Sharks ready for rain

2013-10-19 00:00

THE Sharks believe their painful wet-weather rugby lesson just a week back will have a positive spin-off and help them overcome the Free State Cheetahs in this evening’s Currie Cup semi-final at King’s Park.

The Sharks were edged 17-13 by Western Province in the rain last Saturday and coach Brad Macleod-Henderson says that the experience will benefit the players in this semi-


The Sharks initially tried to play too much rugby in the dreadful conditions against Province, but lacked accuracy and trailed 14-6 at the break. They were more conservative in the second half, dominating territory but they then frittered away scoring chances (and set pieces) in the tense four-point defeat.

While the forecast suggests that rain may have gone away by this evening, conditions are expected to be slippery, turning what could have been a free-flowing contest into a forward slog with the emphasis on strong defence, tactical kicking and penalties rather than expansive rugby.

Free State coach Naka Drotské said yesterday that defence and discipline usually won knock-out games.

“We have spoken a good deal about our discipline, particularly at the breakdown. We have to be clinical and 100% sure if we attempt to turn over ball.

“Unnecessary penalties not only break your concentration, but can make the difference between winning and losing.”

And, if penalties are decisive, Drotské believes that Riaan Smit, who has been brought in on the wing and is Free State’s most accurate goal-kicker, could be the match-winner.

The Cheetahs, without the player depth of the other franchises, have been forced to field much the same band of players in both the Super Rugby and Currie Cup competitions over the past nine months. Understandably, there have been indications that they are running out of puff though a place in the Currie Cup final should prove a powerful incentive this evening.

The Cheetahs’ improvement in their defence was a feature of their excellent effort in Super Rugby and the Sharks are looking to a rejigged backline, and the power of the returning Frans Steyn at inside centre, to breach the gainline.

Steyn, who was out of condition when he returned briefly to Super Rugby at the start of the season, has now had another six months on the sidelines and his match fitness will be closely watched by Sharks supporters — and Springbok coach Heyneke Meyer — today.

The Sharks, with a variety of kickers in the left-footed SP Marais and Charl Mcleod and the right-footed Pat Lambie, Steyn and Louis Ludik, appear better equipped to play the territory game.

But, of course, the set piece will be decisive and the Sharks will certainly hope to improve on last Saturday’s shoddy performance in both the scrum and lineout.

They have lost Springbok tighthead Jannie du Plessis to injury, but, surprisingly, the set scrum was more secure after Wiehahn Herbst replaced him in the second half last week.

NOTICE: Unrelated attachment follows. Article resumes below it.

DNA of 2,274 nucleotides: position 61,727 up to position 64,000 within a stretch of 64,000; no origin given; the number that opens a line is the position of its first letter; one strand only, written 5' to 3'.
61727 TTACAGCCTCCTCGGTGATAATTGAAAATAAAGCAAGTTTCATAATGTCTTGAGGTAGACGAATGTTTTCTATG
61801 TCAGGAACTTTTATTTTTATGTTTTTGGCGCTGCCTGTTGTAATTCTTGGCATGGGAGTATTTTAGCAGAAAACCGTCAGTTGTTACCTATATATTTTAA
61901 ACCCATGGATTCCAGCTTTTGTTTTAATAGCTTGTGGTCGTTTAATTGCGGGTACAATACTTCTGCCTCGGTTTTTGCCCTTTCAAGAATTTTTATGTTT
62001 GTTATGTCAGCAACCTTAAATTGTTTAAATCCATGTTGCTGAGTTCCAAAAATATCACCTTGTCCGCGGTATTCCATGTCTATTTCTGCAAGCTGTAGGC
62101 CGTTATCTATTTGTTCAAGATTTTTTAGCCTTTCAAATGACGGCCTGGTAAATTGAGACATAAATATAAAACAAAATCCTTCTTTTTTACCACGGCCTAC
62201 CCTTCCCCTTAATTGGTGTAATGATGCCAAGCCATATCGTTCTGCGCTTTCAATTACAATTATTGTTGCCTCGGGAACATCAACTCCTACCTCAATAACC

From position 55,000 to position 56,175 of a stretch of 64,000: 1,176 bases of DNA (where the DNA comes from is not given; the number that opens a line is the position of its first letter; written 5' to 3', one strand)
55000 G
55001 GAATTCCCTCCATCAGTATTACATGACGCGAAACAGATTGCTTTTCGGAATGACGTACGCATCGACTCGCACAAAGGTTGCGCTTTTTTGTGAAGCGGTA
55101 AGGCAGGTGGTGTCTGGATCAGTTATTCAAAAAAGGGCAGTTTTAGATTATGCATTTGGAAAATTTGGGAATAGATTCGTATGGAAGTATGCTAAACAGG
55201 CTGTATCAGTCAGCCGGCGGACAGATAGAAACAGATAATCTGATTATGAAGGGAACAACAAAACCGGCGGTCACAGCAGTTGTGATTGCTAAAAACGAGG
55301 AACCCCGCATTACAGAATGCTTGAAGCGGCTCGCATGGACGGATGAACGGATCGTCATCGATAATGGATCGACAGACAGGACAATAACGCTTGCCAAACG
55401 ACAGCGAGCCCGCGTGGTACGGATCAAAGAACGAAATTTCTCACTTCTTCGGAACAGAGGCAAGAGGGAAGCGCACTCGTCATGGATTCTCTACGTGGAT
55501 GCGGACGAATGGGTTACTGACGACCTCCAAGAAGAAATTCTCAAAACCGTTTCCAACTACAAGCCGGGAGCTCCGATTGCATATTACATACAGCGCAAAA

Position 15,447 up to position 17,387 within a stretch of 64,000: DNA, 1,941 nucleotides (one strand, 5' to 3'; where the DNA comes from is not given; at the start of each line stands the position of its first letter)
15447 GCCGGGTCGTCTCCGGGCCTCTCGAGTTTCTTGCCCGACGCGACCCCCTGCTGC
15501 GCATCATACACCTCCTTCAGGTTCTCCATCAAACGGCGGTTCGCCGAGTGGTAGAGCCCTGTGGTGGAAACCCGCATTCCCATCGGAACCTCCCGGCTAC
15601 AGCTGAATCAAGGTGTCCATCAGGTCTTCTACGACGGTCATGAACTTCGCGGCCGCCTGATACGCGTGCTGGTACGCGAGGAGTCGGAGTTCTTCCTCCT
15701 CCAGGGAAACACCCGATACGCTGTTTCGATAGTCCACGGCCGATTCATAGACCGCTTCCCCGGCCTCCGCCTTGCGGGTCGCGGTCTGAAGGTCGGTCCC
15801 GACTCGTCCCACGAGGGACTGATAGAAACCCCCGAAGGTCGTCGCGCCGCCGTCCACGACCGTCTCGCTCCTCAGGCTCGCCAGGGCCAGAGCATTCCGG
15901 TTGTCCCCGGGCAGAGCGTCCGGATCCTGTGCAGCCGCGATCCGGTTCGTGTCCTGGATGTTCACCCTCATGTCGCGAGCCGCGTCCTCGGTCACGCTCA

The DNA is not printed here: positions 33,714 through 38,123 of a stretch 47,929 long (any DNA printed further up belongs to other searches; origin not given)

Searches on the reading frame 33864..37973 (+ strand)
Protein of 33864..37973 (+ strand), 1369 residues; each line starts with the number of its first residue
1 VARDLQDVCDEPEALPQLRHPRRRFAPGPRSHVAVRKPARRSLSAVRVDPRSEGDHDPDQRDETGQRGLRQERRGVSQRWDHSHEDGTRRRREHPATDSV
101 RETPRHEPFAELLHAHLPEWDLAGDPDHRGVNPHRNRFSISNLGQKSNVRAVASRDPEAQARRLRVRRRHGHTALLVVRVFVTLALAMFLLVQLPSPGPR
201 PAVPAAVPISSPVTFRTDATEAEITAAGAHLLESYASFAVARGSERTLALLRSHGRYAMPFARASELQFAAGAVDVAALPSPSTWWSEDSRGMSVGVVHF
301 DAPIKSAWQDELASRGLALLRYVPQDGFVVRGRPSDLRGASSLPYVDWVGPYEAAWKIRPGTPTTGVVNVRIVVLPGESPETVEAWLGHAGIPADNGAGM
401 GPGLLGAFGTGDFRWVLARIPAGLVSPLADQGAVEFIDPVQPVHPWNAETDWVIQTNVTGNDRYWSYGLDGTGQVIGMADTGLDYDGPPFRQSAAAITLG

The Sharks have won eight of their last nine Currie Cup games against the Cheetahs and they thumped them 50-26 at King’s Park a month ago. But coach Brad Macleod-Henderson says history will count for nothing in this knock-out clash.

“This will be a completely different game. We’ve got a tough game on our hands. They have a big forward pack and we need to contain some strong ball-carriers. They also have some exciting backs, a dangerous scrumhalf [Sarel Pretorius], who likes to snipe around the fringes, a good centre pairing [Johann Sadie and Robert Ebersohn] and pace on the wings.

“We must make sure we are strong in the set piece, particularly with the wet weather, and play to our structures.”

This is almost certainly the Sharks’ final outing at King’s Park this year with Province strong favourites to beat the Golden Lions in the earlier semi-final to win the right to host the final. If the Lions somehow upset Province, and the Sharks beat the Cheetahs, the final will be played at King’s Park next Saturday, but few are holding their breath.

The Sharks have the edge in halfbacks Lambie and McLeod, they are playing at home and they should be the better prepared and more experienced team in the conditions.

But the balanced, organised Cheetahs remain a major threat and the Sharks will have to be sharper in taking their scoring chances than they were a week ago if they are to advance to their fourth successive Currie Cup final.


Sharks: 15. SP Marais, 14. Odwa Ndungane, 13. Louis Ludik, 12. Francois Steyn, 11. Lwazi Mvovo, 10. Patrick Lambie, 9. Charl McLeod, 8. Keegan Daniel (captain), 7. Jean Deysel, 6. Marcell Coetzee, 5. Pieter-Steph du Toit, 4. Peet Marais, 3. Wiehahn Herbst, 2. Bismarck du Plessis, 1. Tendai Mtawarira

Replacements: 16. Kyle Cooper, 17. Danie Mienie, 18. Stephan Lewies, 19. Jacques Botes, 20. Cobus Reinach, 21. Fred Zeilinga, 22. Heimar Williams

Free State Cheetahs: 15 Hennie Daniller, 14 Riaan Smit, 13 Johann Sadie, 12 Robert Ebersohn, 11 Raymond Rhule, 10 Elgar Watts, 9 Sarel Pretorius, 8 Philip van der Walt, 7 Pieter Labuschagne, 6 Boom Prinsloo, 5 Lodewyk de Jager, 4 Francois Uys, 3 Trevor Nyakane, 2 Adriaan Strauss (captain), 1 Coenie Oosthuizen

Replacements: 16 Hercu Liebenberg, 17 Rossouw de Klerk, 18 Teboho Mohoje, 19 Freddy Ngoza, 20 Piet van Zyl, 21 Johan Goosen, 22 Rayno Benjamin.

Referee: Marius van der West­huizen. Kick-off: 5 pm

First semi-final today: WP v Lions, Newlands, 2.30 pm.

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